Roll up, roll up to back Colby Crafts

Enterprising pupils are hoping their creative efforts will bring the money rolling in when their school business Colby Crafts sets out its stall on Friday, July 18.

Enterprising pupils are hoping their creative efforts will bring the money rolling in when their school business Colby Crafts sets out its stall on Friday, July 18.

Older children have been running a mini business at Colby Primary in preparation for the day when they move on to Aylsham High School, which has specialist business and enterprise status.

The team of about 20 decided to paint flower pots, make cards, decorate canvas bags and grow plants using £100 start-up cash granted by their school council and the high school.

They have held regular meetings to plan and budget, even paying for photocopying, shopping for bargain packs of paper and other supplies, and pricing goods carefully.


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Fellow pupils and parents will be able to buy their creations after school and the workforce aims to make a profit.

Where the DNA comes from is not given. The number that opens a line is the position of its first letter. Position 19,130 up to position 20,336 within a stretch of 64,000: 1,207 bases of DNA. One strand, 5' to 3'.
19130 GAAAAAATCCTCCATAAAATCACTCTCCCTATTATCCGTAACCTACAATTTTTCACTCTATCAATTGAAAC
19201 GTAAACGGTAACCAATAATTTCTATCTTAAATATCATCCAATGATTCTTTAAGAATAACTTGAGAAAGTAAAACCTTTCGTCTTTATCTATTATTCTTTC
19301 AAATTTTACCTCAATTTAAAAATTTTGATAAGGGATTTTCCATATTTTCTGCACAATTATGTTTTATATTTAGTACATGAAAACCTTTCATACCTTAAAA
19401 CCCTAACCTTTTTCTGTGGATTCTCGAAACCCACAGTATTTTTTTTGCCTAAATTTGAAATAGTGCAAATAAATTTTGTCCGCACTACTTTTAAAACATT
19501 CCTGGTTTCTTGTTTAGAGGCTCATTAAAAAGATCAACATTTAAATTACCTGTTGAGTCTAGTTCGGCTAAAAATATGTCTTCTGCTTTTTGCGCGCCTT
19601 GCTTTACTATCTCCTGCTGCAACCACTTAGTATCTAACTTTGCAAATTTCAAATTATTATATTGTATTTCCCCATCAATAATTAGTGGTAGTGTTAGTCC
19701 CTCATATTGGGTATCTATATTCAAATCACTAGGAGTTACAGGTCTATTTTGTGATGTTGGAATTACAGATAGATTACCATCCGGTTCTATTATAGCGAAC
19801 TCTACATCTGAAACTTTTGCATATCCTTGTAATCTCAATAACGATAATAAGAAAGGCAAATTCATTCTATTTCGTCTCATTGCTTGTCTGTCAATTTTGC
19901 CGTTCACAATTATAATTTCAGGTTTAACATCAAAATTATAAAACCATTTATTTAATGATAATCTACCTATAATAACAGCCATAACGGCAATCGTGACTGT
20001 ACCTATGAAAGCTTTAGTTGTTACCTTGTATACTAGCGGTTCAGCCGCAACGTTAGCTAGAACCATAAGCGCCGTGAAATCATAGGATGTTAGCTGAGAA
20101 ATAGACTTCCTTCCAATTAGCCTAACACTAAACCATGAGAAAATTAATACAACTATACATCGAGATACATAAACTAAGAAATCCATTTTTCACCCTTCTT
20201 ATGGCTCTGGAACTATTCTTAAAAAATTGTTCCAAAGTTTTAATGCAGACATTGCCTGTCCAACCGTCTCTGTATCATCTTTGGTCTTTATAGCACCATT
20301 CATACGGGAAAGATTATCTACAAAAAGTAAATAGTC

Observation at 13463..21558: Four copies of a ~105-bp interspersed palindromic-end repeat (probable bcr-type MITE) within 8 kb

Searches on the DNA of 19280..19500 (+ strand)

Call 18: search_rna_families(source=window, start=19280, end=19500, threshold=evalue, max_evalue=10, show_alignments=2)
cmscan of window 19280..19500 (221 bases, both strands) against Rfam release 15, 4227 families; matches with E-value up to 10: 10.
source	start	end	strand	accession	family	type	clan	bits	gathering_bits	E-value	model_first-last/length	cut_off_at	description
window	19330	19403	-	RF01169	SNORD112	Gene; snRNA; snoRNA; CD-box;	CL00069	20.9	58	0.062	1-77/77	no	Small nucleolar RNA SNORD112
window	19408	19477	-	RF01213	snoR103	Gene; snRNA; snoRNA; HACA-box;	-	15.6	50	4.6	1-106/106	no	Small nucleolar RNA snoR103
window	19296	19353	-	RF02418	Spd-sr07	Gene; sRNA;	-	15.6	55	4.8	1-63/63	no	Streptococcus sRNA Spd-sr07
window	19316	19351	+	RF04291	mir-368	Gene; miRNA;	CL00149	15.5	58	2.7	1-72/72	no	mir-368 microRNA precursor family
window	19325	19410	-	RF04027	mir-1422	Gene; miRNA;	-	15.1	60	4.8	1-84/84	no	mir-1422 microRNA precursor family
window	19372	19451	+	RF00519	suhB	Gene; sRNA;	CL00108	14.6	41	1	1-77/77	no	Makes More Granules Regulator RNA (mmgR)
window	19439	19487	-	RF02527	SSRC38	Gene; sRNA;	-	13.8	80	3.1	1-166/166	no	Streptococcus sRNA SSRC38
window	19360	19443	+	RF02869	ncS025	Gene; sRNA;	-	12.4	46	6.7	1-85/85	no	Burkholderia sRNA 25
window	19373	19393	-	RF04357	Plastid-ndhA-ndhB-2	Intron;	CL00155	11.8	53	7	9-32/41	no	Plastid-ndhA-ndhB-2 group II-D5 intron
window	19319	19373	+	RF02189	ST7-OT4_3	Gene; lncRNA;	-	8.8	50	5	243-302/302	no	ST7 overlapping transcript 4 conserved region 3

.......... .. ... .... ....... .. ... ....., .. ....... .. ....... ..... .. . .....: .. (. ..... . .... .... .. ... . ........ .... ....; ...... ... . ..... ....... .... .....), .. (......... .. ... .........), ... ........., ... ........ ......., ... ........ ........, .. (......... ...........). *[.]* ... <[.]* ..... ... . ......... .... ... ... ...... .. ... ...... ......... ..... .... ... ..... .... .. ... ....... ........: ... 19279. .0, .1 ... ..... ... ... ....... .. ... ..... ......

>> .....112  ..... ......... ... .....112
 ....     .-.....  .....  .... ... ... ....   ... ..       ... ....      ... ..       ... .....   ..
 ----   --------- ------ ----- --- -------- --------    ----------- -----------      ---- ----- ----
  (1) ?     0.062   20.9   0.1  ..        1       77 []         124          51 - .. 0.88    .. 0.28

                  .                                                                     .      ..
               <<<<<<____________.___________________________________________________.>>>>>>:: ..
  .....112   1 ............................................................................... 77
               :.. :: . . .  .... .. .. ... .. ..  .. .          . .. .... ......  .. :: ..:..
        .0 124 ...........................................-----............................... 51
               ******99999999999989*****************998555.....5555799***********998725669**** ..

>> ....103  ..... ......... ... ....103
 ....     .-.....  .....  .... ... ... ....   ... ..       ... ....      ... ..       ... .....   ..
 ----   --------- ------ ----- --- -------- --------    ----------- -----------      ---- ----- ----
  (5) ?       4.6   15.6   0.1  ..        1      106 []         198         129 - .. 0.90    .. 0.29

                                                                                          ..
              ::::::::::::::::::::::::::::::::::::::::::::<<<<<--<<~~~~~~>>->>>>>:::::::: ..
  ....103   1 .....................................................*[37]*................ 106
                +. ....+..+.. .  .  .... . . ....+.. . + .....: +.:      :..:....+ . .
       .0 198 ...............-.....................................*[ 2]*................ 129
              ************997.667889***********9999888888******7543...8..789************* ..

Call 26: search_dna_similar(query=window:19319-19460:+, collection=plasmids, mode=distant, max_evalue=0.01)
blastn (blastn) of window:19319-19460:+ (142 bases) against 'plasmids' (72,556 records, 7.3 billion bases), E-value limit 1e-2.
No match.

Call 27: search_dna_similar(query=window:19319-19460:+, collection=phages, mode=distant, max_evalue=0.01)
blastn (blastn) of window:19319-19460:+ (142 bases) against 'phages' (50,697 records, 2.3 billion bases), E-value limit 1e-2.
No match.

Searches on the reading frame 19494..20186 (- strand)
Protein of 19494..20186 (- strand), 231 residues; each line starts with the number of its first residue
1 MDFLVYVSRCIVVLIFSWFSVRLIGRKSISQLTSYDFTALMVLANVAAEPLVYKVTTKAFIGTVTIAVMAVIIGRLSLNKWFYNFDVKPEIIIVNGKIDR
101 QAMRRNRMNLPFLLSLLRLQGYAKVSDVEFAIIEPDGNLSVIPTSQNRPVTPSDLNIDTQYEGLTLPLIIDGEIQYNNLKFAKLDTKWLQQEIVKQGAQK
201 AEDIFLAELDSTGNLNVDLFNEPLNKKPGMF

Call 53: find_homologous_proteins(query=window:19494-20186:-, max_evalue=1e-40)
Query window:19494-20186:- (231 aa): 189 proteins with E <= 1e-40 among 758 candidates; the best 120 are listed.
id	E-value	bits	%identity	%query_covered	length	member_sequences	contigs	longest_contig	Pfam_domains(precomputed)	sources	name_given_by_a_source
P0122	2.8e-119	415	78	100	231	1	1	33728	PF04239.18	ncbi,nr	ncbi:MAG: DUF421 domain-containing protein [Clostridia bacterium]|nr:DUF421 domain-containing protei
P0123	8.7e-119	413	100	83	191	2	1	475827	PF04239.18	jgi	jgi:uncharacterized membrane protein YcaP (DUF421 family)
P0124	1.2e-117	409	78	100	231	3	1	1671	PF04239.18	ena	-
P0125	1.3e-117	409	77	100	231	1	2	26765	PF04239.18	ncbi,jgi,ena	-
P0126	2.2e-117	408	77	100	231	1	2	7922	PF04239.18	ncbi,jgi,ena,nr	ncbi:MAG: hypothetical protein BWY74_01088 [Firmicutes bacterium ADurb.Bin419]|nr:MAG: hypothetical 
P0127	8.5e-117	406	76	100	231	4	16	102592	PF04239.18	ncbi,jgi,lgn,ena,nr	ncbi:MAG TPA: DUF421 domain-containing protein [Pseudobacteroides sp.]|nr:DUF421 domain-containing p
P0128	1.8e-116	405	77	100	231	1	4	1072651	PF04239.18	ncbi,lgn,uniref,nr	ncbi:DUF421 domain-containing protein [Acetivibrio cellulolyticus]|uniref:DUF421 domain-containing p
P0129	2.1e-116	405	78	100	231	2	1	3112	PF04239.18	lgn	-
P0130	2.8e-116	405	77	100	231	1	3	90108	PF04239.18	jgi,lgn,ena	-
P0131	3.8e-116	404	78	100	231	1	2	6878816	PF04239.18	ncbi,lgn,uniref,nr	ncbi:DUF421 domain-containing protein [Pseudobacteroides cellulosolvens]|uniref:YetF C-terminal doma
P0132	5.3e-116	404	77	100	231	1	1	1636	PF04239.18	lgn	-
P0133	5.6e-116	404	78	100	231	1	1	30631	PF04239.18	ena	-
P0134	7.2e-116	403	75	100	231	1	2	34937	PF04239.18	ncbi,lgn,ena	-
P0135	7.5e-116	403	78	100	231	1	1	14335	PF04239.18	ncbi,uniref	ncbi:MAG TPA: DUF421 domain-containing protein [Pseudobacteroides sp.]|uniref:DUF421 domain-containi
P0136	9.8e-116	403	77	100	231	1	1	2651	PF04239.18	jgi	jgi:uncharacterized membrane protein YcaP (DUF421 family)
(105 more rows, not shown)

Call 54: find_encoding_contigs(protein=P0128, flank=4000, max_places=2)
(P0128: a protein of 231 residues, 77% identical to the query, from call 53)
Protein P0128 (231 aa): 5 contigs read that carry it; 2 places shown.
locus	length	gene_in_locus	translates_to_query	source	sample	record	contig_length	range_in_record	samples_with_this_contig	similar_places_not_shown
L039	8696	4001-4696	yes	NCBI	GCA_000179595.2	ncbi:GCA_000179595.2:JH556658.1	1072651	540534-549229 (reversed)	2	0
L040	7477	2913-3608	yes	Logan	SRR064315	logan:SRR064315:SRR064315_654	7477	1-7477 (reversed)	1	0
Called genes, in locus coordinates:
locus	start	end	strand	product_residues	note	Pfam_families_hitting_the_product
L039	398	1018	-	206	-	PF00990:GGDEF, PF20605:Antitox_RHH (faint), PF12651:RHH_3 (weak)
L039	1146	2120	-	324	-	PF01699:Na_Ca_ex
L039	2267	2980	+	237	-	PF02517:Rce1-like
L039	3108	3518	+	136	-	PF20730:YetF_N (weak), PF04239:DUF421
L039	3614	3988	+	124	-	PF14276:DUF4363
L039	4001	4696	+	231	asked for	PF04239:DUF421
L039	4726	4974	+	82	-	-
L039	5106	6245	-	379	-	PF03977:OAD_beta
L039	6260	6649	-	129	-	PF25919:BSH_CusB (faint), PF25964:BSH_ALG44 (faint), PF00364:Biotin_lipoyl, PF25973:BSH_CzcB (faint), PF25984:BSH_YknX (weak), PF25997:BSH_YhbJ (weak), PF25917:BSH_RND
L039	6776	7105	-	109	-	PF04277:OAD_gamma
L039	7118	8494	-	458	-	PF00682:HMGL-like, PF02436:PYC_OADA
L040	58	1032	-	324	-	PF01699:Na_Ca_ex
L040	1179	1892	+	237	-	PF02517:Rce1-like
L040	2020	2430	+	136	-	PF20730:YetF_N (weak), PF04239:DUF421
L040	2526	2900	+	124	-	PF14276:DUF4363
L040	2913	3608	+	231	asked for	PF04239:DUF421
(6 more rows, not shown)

Chief accountant Emily Scott, nine, said the most enjoyable part had been creating the crafts while making a business plan and typing it out had been the least interesting.

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The Colby project is one of several mini businesses run at schools in the Aylsham High cluster, with high school pupils acting as mentors to the younger children.

The high school's extensive work on explaining the world of finance to children has just been recognised by education chiefs who have included a video about Aylsham's work on the National Curriculum website.

In the film deputy head Julie Ward talks about the role play and games used by the school, which also works closely with local businesses and financial experts.

She says: “You can't teach anything about financial capability or anything about personal finance unless you make it real for the learners, and then they get totally motivated by it.”

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